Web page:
We love: Gulp

31 May, 2012 9:37am

Right, from Tuesday's The Sandman to a real life sand man. We're big fans of Gulp, the world's biggest stop-motion animation, so we thought we'd have a word with the guys behind that beachy scenery - Sand in Your Eye. Meet Jamie Wardley, artistic director.


It's quite a unique profession - how did you get into sand art?

There was a chap lying in the sand making a sculpture in Norway.  I just said ‘hello’ and everything went from there. 

You were making enormous designs that must be hard to see coming together when you’re up close - like Neil Buchanan and his giant Art Attacks. Did you have a camera placed above so you could check sure everything was in place?

Generally we rely on the techniques we use to make our images, however we were lucky enough to have a camera and so there was a little bit of toing and throwing. 

What were your first thoughts when you were approached about helping to create the world’s largest stop motion animation?

At first they were interested in doing it with a sand sculpture but I suggested using our sand drawings as they can be much larger and are more versatile.  We had already done a smaller animated image and so I was confident we could do it. 

Can you explain the process you went through to achieve these stunning designs? I know stencils were involved…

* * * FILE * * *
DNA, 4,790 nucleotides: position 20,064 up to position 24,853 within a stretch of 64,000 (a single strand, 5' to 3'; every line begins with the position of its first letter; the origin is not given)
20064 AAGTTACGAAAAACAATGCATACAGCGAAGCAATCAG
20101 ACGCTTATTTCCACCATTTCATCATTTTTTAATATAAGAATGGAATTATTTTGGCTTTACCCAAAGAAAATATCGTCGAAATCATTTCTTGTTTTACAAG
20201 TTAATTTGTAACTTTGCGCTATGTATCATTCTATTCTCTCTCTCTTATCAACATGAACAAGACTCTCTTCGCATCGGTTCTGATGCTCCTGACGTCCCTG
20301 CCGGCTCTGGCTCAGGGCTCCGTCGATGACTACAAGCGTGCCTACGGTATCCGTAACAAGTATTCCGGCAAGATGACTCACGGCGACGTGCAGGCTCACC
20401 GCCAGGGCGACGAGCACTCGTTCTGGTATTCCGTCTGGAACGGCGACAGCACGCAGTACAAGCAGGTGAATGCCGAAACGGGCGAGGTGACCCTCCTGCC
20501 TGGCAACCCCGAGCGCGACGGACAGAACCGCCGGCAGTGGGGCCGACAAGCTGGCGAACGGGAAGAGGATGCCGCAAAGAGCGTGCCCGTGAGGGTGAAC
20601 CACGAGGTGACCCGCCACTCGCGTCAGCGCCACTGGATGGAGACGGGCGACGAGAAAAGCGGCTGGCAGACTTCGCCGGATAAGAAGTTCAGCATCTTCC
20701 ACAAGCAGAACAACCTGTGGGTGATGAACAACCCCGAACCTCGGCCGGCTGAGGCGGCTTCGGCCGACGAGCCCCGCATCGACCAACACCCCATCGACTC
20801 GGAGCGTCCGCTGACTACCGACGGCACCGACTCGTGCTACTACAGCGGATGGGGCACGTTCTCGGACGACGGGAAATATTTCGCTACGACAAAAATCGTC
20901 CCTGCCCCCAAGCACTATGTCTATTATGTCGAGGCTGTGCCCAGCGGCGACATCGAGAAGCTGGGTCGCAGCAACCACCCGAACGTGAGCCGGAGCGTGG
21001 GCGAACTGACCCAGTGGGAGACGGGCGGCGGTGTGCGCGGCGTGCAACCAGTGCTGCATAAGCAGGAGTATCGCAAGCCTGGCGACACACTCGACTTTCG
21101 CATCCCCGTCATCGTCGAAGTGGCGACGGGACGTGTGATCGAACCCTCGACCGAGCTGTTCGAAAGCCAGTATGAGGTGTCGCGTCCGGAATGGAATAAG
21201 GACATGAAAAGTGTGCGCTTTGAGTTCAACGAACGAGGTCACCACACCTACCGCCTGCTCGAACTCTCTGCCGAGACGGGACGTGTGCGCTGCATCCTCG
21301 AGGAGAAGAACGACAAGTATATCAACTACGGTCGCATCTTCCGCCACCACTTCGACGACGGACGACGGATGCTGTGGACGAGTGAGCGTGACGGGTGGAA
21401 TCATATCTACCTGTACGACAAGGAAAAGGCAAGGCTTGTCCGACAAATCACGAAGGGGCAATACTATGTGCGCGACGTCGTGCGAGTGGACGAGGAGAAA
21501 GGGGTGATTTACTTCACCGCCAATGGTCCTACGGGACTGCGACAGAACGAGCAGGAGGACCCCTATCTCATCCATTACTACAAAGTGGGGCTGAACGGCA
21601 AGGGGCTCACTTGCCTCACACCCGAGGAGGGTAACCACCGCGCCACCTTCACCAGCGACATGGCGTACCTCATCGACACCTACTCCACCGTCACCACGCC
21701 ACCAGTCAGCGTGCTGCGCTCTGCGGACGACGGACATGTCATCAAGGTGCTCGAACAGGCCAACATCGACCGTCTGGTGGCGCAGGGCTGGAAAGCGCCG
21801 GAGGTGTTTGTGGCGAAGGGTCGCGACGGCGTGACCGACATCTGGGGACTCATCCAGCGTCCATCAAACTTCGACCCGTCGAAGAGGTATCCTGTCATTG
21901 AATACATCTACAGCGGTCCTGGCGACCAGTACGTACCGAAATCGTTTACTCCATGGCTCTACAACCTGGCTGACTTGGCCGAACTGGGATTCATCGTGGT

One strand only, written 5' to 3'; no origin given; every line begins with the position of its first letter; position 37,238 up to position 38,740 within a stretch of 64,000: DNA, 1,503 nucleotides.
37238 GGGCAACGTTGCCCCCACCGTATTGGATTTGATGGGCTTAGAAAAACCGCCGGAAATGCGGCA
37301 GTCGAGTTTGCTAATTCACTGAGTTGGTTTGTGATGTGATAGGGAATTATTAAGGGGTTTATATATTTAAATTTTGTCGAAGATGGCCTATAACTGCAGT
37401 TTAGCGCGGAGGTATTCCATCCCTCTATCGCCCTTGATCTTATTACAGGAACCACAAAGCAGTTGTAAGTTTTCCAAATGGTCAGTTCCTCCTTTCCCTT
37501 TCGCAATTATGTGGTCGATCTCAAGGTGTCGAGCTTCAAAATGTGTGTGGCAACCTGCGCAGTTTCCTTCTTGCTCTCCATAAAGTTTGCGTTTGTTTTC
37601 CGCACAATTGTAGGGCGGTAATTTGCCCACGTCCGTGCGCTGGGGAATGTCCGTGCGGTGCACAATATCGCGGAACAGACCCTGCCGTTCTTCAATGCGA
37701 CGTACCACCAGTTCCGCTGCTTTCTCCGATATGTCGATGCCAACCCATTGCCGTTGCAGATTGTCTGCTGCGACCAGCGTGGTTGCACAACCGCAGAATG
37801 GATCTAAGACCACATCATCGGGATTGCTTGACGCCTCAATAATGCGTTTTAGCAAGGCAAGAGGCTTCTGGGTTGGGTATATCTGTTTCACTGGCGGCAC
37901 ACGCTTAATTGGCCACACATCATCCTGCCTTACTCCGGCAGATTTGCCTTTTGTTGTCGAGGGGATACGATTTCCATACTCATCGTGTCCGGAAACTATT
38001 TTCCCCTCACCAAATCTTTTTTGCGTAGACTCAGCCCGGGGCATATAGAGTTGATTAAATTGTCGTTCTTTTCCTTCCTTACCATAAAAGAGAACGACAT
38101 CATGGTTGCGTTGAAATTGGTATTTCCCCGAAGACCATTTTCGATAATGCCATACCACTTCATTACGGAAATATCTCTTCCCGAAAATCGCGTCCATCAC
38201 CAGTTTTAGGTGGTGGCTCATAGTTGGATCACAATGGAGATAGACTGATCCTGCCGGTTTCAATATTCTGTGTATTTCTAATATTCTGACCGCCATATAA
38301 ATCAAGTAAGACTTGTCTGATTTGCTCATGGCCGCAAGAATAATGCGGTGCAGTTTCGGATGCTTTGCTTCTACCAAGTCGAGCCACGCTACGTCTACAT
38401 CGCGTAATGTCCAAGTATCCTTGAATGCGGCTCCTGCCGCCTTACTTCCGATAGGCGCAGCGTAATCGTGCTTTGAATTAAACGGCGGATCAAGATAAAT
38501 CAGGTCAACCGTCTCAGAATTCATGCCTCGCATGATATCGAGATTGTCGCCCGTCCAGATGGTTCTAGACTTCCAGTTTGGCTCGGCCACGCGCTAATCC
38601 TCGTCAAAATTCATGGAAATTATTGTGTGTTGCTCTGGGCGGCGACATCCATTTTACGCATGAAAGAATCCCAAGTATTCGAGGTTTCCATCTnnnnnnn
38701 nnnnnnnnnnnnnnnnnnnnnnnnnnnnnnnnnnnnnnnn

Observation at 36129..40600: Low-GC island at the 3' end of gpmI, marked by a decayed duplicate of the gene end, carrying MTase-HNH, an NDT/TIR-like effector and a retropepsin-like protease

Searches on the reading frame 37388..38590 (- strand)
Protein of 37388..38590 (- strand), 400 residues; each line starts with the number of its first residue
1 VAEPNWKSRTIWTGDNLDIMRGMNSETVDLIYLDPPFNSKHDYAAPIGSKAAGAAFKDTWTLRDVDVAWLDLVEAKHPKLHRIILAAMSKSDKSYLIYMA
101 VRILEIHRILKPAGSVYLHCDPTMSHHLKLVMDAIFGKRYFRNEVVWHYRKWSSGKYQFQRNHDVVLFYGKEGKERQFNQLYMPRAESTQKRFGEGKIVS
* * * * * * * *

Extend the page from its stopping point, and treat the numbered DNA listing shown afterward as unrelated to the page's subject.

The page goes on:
I am afraid all the processes are strictly top secret!

D'oh! How long did the whole thing take?

Five days of shooting and months of planning.

How difficult was it working around the tide? You must have had tight deadlines every day to make sure you got all the filming done that you needed before the tide came in?

We planned as best as we could and in some shots we worked right up to when the tide came over our image.  That was then the end of the day.

Were you lucky with the weather? Presumably a bit of rain would have ruined everything?

The sand drawings themselves are quite robust but we were also using cranes and film equipment so we did indeed have to reschedule the night shoot due to poor weather. 

There looked to be a lot of people on set – were you constantly getting footprints all over your designs that you’d have to rake over?

Wear flat shoes and pick hard sand to work on and don’t walk on your image.  Follow that and you are OK

You shot at night too – how difficult was that?

It was very interesting indeed as we had to bring a full lighting rig down onto the beach with cameras galore.  And everyone was of course very tired as we had been working in the day as well.  It was certainly a challenging shoot but also very peaceful with the full moon. 

Find out more by watching the Making Of video, and reading the Sand in Your Eye blog.

Got a favourite short you want to tell us about? Email shorts@virginmedia.co.uk and wax lyrical.

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